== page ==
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Diebold Disks May Have Been For Testers 182

Posted by Zonk
from the concientious-tester dept.
opencity writes "The Washington Post reports on the two Diebold source disks that were anonymously sent to a Maryland election official this past week. Further investigation has lead individuals involved to believe the disks came from a security check demanded by the Maryland legislature sometime in 2003." From the article: "Critics of electronic voting said the most recent incident in Maryland casts doubt on Lamone's claim that Maryland has the nation's most secure voting system. "There now may be numerous copies of the Diebold software floating around in unauthorized hands," said Linda Schade, co-founder of TrueVoteMD, which has pressed for a system that provides a verifiable paper record of each vote."
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Diebold Disks May Have Been For Testers

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  • by WhiplashII (542766) on Sunday October 22, 2006 @11:15PM (#16541926) Homepage Journal
    What is funny is that no one has commented on the real story here - Diebold sent a copy of the source code for a security audit, as requested. Maryland's security team then leaked the code to external people and used the incident to claim that Diebold's security is awful...

    The real lesson here is the lengths some politicians will go to so that they appear "right".

    (OK, and Diebold also has security issues - but that is a side issue, everyone has security issues. These are the guys making ATMs, for goodness sake. A voting machine that is as secure as an ATM is probably good enough. You can't stop human fraud via a machine - humans win every time.)
  • by Guppy06 (410832) on Sunday October 22, 2006 @11:20PM (#16541974)
    "The government ought to be hiring a software company on contract to provide the service of writing voting software, not buying a product from them."

    We're talking about Maryland, not California or New York. Annapolis simply does not command the influence to convince companies such as Diebold to change their terms. And even if a state could and did try to influence Diebold to change the terms, I could see Diebold taking the state to federal court based on the "Dormant Commerce Clause."

    Now, as to why they signed onto the idea as-is instead of saying "no, thank you," that's another matter.

  • Re:New tag (Score:2, Interesting)

    by NoTheory (580275) on Sunday October 22, 2006 @11:28PM (#16542038)
    Oh, quit being such a stodgy whiner. Tagging systems aren't replacements for top-down ontologies, and shouldn't be used as such. The source of the information isn't trustworthy or comprehensive, i don't see why the existence of a tagging system shouldn't change the information it seeks to describe. So you're shooting for a moving target, so what? Tagging/user keywords are an imprecise science, at best, and a dark art at worst.

    But then i suppose you think google bombing is a dumb idea too. (even if it's useless, it's kind of amusing, and does in fact indicate what some people think, even if they put it out there consciously).
  • by Hemogoblin (982564) on Sunday October 22, 2006 @11:35PM (#16542094)
    She's probably unhappy because the copies are NOT being made available for public scrutiny. They are being returned to Diebold.

    Also, it is possible that those disks were copied before they were discovered. These copies could potentially get into the hands of someone who wanted to abuse the election. Security through obscurity is no longer a good defense when your enemy has the source code. The only thing they're succeeding at is hiding flaws from the people who wish to fix them.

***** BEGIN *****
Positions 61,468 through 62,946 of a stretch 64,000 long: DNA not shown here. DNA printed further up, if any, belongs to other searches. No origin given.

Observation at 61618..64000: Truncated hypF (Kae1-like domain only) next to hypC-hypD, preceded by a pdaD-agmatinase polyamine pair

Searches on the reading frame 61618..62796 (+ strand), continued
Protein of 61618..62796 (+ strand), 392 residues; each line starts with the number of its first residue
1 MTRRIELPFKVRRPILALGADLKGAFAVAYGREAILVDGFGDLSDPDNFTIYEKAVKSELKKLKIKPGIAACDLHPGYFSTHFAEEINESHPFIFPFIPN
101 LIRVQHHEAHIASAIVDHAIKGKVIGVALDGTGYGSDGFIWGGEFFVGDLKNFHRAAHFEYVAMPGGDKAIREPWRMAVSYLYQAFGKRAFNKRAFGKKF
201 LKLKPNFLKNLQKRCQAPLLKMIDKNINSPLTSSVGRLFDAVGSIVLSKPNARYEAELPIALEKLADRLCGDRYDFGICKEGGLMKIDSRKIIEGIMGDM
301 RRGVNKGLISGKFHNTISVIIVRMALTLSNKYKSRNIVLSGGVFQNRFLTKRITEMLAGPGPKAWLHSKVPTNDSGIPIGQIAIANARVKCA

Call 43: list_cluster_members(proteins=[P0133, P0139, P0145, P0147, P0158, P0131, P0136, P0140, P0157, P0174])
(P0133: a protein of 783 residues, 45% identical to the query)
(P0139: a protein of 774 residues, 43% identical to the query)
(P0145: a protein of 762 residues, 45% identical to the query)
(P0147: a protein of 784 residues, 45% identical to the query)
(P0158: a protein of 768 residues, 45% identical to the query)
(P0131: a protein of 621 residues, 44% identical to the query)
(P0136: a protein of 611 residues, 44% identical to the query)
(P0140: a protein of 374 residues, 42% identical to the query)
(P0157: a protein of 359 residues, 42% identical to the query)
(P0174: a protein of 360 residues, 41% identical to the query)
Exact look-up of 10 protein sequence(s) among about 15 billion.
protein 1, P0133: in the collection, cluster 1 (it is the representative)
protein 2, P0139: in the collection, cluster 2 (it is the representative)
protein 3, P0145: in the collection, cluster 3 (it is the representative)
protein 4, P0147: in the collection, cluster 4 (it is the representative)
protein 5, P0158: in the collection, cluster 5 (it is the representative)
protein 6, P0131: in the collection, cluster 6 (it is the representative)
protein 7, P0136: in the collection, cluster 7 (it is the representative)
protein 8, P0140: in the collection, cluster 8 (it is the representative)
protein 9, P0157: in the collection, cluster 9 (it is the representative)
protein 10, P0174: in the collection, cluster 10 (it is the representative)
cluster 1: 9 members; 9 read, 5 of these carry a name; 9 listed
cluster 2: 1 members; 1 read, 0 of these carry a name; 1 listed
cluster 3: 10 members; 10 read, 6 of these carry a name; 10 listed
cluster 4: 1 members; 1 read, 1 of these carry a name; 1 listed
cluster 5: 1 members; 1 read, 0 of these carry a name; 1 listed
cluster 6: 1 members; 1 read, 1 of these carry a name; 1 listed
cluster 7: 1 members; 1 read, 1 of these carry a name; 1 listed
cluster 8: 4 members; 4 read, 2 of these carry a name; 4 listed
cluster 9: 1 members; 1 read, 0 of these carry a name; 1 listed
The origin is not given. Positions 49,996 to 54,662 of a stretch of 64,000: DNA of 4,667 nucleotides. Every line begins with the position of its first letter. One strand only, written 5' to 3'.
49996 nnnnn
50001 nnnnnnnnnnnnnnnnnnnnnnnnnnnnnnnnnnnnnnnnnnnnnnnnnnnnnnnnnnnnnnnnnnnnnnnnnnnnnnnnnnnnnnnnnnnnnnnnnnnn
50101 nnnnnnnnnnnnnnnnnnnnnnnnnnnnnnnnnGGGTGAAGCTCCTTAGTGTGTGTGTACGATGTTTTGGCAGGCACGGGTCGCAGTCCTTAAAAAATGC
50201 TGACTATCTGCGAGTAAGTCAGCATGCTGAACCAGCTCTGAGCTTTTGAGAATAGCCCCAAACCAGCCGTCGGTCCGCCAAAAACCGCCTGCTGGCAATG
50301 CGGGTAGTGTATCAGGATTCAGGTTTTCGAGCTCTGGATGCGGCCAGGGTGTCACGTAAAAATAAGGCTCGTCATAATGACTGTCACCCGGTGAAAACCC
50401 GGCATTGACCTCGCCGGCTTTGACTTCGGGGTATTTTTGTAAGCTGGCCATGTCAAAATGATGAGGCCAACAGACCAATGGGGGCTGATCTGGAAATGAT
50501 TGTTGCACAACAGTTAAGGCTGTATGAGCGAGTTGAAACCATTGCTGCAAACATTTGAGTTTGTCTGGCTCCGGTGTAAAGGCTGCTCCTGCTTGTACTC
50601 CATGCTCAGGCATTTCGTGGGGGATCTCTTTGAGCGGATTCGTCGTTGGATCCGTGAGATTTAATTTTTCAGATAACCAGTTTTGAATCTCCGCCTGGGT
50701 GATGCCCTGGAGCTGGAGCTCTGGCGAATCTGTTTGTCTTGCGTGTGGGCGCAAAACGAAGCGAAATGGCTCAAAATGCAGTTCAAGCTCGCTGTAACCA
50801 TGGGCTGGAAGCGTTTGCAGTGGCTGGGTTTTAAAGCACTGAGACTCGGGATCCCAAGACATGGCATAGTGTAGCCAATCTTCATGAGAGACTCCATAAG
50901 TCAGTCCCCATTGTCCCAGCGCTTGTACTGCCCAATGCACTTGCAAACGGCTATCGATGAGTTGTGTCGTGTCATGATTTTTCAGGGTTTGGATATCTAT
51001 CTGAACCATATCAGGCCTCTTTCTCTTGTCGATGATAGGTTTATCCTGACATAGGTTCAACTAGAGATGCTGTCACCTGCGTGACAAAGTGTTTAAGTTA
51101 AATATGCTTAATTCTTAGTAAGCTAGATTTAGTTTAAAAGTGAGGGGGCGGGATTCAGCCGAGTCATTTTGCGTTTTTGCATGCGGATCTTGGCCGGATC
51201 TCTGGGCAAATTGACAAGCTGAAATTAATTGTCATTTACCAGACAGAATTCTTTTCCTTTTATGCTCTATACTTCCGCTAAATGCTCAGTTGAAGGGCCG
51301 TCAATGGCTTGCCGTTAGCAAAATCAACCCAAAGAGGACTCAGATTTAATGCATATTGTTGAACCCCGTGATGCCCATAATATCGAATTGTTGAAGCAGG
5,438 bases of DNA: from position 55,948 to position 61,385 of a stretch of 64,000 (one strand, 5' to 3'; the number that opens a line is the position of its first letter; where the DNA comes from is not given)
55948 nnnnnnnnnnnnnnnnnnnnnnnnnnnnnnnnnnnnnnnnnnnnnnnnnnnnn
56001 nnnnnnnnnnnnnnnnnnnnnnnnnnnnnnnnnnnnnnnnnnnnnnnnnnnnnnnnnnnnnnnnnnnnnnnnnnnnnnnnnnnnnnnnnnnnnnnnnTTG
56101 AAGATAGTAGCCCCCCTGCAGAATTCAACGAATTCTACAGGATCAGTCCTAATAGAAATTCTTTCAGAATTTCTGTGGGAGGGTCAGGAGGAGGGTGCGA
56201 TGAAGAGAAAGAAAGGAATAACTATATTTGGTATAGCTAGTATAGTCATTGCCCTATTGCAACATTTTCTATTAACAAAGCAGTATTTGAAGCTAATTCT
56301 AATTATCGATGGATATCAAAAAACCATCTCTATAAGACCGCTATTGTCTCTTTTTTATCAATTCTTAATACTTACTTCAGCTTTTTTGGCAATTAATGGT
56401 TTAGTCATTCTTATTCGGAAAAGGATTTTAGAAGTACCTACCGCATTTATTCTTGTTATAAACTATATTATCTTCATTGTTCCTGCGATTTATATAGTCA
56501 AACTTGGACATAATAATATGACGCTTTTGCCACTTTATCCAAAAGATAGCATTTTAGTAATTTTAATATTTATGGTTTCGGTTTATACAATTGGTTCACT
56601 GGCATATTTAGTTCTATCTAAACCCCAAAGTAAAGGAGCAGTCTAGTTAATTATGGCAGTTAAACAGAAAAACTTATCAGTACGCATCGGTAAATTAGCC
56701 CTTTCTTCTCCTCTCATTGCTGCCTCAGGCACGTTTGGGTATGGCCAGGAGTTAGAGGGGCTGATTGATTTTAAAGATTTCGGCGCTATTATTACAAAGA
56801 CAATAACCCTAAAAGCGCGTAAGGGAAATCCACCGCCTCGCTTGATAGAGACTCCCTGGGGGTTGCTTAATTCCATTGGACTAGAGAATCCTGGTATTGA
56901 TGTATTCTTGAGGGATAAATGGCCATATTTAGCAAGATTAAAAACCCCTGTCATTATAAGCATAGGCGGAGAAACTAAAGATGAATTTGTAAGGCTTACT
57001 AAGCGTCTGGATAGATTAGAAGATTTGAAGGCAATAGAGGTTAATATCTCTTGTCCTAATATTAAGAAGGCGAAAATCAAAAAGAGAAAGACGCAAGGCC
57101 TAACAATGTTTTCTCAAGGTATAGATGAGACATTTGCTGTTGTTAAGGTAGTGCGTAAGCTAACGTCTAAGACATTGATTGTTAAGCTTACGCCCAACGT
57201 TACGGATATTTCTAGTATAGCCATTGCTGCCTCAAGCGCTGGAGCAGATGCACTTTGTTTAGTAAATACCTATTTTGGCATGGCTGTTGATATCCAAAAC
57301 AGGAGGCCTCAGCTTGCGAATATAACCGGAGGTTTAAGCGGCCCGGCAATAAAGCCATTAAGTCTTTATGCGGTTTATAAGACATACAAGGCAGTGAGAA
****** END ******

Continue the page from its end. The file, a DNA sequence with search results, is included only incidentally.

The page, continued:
Remind me again why people use Diebold products?
  • Re:New tag (Score:5, Interesting)

    by grasshoppa (657393) <skennedy AT tpno-co DOT org> on Sunday October 22, 2006 @11:55PM (#16542208) Homepage
    While tagging in general is an interesting idea, you have to understand that the combination of semi-anonymous tagging + your average internet idiot will completely ruin any hopes for a tagging system that does what you specify.

    Instead, the editors who post the story should be tagging it appropriately. As well as that, there should be a common set of tags that can be voted on for each story ( dupe, inaccurate, comfirmed, ect.. ), with the voting be weighed by user.

    And even that is subject to errors, but it'd be more accurate.
  • by electrosoccertux (874415) on Monday October 23, 2006 @01:42AM (#16542880)
    There are far more serious issues than our voting problems today when people consider wanting to learn about somthing akin to "messing with" it. As if my understanding of the source code behind how my vote is cast at all interferes with our country electing the next president. Unless, that is, there are flaws in the code that say all the votes will be converted to votes for [insert favorite politician here] if I press the upper right hand corner of the screen five times in under ten seconds; and my understanding of such a flaw [even though I wouldn't take advantage of it] stalls the election process. Nows whose fault would that be? Is it somehow my fault, for finding out that the Diebold did a bad job?

    I've heard the likes of your attitude before. It can pretty much be summed up as "Don't ask why, that's just how it is." Imagine if you told your kids that.

    Try appending that statement to the end of different statements:

    -"We can't cure cancer. Don't ask why, that's just how it is." And so nobody bothers researching a cure.
    -"Your computer's Windows installation is broken. Don't ask why, that's just how it is." And so you needlessly spend $$$ on a new computer when all you needed was a fresh installation and anti-vir."
    -"2 + 2 = 5. Don't ask why, that's just how it is." And so the plane crashes.